Two Anglers Rescued from Potomac River
Natural Resources Police Warns of Cold-Water Dangers
Life jackets made the difference for two Washington-area anglers who spent about an hour in the chilling waters of the Potomac River late Sunday afternoon after their small boat filled with water and capsized.
Brad David Stemcosky, 41, of the District of Columbia, the operator of the vessel, and his passenger, Charles Richard Frend Jr., 41, of Hyattsville, were treated for hypothermia at Saint Mary’s Medstar Hospital after their dramatic rescue by local first responders.
The incident, which happened off Ragged Point, serves as a reminder that although air temperatures have been unseasonably warm, water temperatures have cooled to near deadly levels for those who fall in, warned the Maryland Natural Resources Police. Right now, water temperatures in the Potomac and the Chesapeake Bay are hovering near 50 degrees. At that temperature, a person in the water will most likely be exhausted or unconscious in 1-2 hours.
“Cold water robs the body’s heat 32 times faster than cold air,” said Lt. Col. Robert Ziegler Jr., acting superintendent of Natural Resources Police. “Cold hands cannot fasten the straps of a life jacket, grasp a rescue line, or hold onto an over-turned boat.”
When water temperatures are between 50 degrees and 60 degrees most people experience a massive shock to their systems, according to the National Center for Cold Water Safety. Immersion causes most people to lose control of their breathing, leading to gasping and hyperventilating. Clear thinking becomes almost impossible.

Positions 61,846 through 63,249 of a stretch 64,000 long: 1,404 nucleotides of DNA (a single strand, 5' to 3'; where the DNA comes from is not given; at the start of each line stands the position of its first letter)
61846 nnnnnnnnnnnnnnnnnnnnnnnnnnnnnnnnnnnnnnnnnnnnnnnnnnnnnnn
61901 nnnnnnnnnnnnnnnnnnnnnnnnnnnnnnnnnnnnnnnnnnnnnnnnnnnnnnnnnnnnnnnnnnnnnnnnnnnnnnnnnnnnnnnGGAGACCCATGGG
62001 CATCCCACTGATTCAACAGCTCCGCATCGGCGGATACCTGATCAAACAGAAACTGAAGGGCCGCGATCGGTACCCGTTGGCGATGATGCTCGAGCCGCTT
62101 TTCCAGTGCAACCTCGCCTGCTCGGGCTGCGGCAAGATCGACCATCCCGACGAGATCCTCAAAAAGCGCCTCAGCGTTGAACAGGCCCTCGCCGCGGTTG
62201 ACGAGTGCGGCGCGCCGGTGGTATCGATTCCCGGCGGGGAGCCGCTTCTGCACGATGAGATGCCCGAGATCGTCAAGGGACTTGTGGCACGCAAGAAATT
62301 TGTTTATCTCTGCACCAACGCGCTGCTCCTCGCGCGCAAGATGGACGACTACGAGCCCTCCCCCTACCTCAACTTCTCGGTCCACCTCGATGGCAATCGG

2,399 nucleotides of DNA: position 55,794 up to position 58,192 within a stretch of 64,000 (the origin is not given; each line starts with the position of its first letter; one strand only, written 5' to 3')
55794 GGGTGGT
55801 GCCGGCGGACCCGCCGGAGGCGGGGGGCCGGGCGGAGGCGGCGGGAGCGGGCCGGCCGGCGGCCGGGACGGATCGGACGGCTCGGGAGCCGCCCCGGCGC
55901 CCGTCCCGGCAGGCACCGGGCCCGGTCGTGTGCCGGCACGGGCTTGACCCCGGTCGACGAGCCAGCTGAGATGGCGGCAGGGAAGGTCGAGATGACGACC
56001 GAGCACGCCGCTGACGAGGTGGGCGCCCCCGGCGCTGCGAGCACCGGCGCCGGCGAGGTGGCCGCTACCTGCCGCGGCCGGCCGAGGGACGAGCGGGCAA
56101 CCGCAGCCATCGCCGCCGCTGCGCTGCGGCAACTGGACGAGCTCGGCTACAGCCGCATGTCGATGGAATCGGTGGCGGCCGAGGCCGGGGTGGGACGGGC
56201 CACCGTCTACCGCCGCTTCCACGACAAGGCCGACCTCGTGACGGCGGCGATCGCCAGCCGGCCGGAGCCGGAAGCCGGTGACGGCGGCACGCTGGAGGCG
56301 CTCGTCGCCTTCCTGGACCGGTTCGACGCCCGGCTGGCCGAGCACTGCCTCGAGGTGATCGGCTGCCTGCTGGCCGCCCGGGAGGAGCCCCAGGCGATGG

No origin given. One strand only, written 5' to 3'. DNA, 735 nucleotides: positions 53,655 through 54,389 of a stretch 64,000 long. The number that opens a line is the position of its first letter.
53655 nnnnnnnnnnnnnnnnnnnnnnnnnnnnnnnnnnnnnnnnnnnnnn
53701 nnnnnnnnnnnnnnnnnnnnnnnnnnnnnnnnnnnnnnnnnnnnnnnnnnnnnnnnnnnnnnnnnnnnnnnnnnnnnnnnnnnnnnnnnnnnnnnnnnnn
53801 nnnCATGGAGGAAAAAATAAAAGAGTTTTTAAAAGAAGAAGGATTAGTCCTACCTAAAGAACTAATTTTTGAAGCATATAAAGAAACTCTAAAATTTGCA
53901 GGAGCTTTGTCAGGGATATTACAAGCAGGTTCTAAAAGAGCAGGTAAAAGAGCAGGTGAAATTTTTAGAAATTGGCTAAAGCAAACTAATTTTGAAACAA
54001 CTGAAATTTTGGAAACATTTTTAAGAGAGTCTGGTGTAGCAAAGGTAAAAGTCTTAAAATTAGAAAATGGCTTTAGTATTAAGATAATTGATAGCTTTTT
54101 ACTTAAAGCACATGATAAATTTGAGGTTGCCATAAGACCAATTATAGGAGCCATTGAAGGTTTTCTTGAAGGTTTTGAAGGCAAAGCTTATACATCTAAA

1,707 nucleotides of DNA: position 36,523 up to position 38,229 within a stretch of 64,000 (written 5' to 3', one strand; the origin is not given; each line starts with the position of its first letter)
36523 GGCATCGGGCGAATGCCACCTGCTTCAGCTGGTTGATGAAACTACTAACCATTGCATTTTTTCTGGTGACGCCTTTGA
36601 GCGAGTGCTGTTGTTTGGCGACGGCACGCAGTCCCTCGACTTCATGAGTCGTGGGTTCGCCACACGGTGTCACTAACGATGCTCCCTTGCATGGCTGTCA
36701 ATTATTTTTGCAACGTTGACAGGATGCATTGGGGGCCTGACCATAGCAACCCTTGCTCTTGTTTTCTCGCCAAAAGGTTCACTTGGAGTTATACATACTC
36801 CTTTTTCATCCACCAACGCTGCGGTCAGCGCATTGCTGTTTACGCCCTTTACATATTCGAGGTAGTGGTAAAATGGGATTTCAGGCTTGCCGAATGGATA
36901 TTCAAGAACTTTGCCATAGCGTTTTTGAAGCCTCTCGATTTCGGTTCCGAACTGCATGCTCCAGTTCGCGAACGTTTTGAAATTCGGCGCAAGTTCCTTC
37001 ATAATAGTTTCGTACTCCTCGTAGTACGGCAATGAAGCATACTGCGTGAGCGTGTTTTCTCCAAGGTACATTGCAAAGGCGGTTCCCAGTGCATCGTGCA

Stemcosky and Frend launched the 15-foot fishing boat at about noon from the Piney Point Recreation Area ramp in calm waters. The two men planned to spend the afternoon trolling for striped bass on the last day of the catch-and-keep season.
However, when the men began their return trip as the sun began to set, waves increased to 1 to 2 feet. Stemcosky said that they were running southeast from Ragged Point Light toward the ramp with the bow into the waves. Water began coming over the bow and then the stern. The stern of the vessel submerged and the vessel capsized.
At about 5 p.m., the two men entered the water and their automatic inflatable life jackets activated. Stemcosky told officers that the sinking happened so quickly that neither of them would have had time to put on a stowed life jacket. Having life jackets on saved their lives, he said.
The two anglers bobbed near the boat for about an hour. Stemcosky called for help on both a handheld VHF radio and a cellphone.
Trooper 7, the Maryland State Police helicopter based at St. Mary’s County Regional Airport, helped with the search. A fire boat from Second District Volunteer Fire Department rescued the two men and brought them to Tall Timbers Marina, where they were met by ambulances from the Lexington Park Rescue Squad and the Second District Rescue Squad.
Coast Guard Station St. Inigoes could not recover or tow the boat because only a foot of the bow remained above the waterline. The boat remains adrift and notice to all boaters has been issued for the possible navigation hazard.